Isolation and Characterization of Bacteria Pathogens in Blood and Stool Samples among Patients Presenting with Typhoid Fever Symptoms in Alupe, Busia County
Mureithi, Maryanne Wanjiru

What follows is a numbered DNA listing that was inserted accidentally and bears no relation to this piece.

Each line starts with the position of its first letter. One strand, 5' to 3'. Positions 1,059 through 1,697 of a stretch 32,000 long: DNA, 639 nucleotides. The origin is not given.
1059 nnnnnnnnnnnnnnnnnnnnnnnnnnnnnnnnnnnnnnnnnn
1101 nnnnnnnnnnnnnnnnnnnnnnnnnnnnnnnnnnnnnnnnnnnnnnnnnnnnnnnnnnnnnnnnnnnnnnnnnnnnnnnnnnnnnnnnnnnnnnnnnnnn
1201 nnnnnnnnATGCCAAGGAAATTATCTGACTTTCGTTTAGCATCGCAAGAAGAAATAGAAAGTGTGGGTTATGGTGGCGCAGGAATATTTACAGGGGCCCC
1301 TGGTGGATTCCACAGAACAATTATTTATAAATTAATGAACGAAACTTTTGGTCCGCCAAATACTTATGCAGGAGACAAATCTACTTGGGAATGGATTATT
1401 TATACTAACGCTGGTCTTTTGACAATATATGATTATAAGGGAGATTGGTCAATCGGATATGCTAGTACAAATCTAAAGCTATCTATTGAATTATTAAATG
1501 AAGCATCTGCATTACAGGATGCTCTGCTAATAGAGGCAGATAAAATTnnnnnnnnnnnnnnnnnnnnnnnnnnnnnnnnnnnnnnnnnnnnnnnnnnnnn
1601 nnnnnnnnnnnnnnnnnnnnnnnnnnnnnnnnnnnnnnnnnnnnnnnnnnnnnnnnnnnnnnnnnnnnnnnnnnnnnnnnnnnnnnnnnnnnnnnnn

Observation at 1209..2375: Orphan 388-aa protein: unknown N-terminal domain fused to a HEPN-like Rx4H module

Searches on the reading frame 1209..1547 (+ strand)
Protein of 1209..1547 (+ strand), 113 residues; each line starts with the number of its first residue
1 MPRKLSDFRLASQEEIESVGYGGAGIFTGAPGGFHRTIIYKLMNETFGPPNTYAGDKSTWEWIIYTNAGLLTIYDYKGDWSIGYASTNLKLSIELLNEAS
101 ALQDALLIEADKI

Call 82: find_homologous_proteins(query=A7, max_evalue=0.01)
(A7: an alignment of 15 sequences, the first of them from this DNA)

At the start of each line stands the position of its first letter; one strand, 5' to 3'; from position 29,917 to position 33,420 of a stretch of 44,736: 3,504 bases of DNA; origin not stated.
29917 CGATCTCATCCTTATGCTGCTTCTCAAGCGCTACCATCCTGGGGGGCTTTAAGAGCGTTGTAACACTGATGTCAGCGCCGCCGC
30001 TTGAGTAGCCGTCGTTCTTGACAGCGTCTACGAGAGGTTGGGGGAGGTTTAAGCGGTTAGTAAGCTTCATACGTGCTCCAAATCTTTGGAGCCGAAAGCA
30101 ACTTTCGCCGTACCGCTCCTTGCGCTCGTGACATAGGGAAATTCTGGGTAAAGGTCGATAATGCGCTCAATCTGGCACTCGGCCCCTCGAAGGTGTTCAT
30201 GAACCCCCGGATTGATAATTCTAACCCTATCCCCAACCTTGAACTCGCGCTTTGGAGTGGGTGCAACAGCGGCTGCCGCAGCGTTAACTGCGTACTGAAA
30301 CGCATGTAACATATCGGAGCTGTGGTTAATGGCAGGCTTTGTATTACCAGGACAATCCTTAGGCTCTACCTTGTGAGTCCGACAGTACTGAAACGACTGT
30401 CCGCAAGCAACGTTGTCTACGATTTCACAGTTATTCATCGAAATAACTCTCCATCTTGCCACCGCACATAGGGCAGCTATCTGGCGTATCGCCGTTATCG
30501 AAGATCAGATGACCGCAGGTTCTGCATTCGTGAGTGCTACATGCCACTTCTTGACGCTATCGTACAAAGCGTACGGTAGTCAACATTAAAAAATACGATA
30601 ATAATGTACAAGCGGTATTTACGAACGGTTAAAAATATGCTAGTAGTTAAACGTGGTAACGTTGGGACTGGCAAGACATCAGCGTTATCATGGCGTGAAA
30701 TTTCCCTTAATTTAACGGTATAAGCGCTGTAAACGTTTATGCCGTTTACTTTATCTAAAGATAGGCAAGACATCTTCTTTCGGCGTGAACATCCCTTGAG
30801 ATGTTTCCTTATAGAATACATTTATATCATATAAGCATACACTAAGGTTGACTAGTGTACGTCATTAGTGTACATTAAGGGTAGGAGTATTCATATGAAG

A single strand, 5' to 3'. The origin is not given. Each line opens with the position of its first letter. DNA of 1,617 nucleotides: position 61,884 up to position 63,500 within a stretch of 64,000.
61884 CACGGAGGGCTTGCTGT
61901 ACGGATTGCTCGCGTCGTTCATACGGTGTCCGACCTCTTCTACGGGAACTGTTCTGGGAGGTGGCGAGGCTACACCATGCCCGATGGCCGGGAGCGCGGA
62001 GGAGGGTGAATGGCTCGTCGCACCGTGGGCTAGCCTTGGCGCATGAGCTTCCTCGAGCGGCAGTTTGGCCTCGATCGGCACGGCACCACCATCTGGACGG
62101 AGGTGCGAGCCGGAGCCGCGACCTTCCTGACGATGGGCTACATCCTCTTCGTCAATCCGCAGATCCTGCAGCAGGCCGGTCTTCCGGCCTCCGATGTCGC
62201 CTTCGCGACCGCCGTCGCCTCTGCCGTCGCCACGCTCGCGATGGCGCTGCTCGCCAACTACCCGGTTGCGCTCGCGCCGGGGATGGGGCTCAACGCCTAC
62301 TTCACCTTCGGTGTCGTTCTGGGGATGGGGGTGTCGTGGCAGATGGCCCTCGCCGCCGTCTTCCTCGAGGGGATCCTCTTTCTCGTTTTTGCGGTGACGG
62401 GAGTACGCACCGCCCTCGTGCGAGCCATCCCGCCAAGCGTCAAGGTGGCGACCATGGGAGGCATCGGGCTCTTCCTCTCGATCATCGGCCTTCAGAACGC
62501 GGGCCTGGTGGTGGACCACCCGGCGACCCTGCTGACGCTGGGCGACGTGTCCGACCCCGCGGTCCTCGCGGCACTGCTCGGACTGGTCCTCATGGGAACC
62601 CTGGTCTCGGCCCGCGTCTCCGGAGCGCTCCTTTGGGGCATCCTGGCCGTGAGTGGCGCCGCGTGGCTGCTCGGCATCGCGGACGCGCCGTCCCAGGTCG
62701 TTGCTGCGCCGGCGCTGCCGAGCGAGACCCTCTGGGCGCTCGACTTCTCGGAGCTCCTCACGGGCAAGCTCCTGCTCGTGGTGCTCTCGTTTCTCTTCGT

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Typhoid fever is a waterborne and food borne disease caused by Salmonella enterica serotype Typhi (S. Typhi). Studies have established that some patients presenting with typhoid-like symptoms are usually inflicted by other bacteria pathogens, which mayor may not be transmitted by fecal oral route. It is common belief that typhoid fever cases are high in Alupe and continue to cause significant morbidity among the people of Alupe, Busia County. The study focused on isolation and characterization of the bacteria pathogens in blood and stool among patients presenting with typhoid fever symptoms at two health facilities located in Alupe, Busia County. A total of one hundred and fifty patients were recruited and thereafter their blood and stool samples collected. Subsequently, laboratory analysis at KEMRI-CIPDCR was done to isolate and characterize bacteria pathogens as well as their antibiotic susceptibility profiles done. One hundred and forty nine blood cultures and 140 stool cultures were performed. Bacterial pathogens were detected in 11 positive cultures with both gram-positive (27.3%) and gram-negative bacteria (72.7%) obtained. Bacteria isolated from blood cultures included Staphylococcus aureus (50%), Proteus mirabilis (16.67%) and Escherichia coli (33.33%). Those from stool cultures included Escherichia coli (80%) and Shigella dysentriae (20%). Using Widal test, 73 (50%) samples tested positive for typhoid but there was no S. Typhi isolated from both blood and stool cultures. All the isolates showed moderate to high resistance to ampicillin-cloxacillin, tetracycline and cefuroxime. The high susceptibility of the isolates to gentamicin, chloramphenicol and ciprofloxacin is a welcome relief to increasing widespread multi-drug resistance. In Alupe, a malaria endemic region, S. Typhi is not the main cause of invasive bacteremia in patients presenting with signs and symptoms of typhoid fever. There is need for improved diagnostic methods; patients presenting with typhoid fever symptoms should also be screened for other bacteria pathogens in addition to Salmonella to enhance proper treatment and overall control of multi-drug resistance due to misdiagnosis and improper prescription of antibiotics.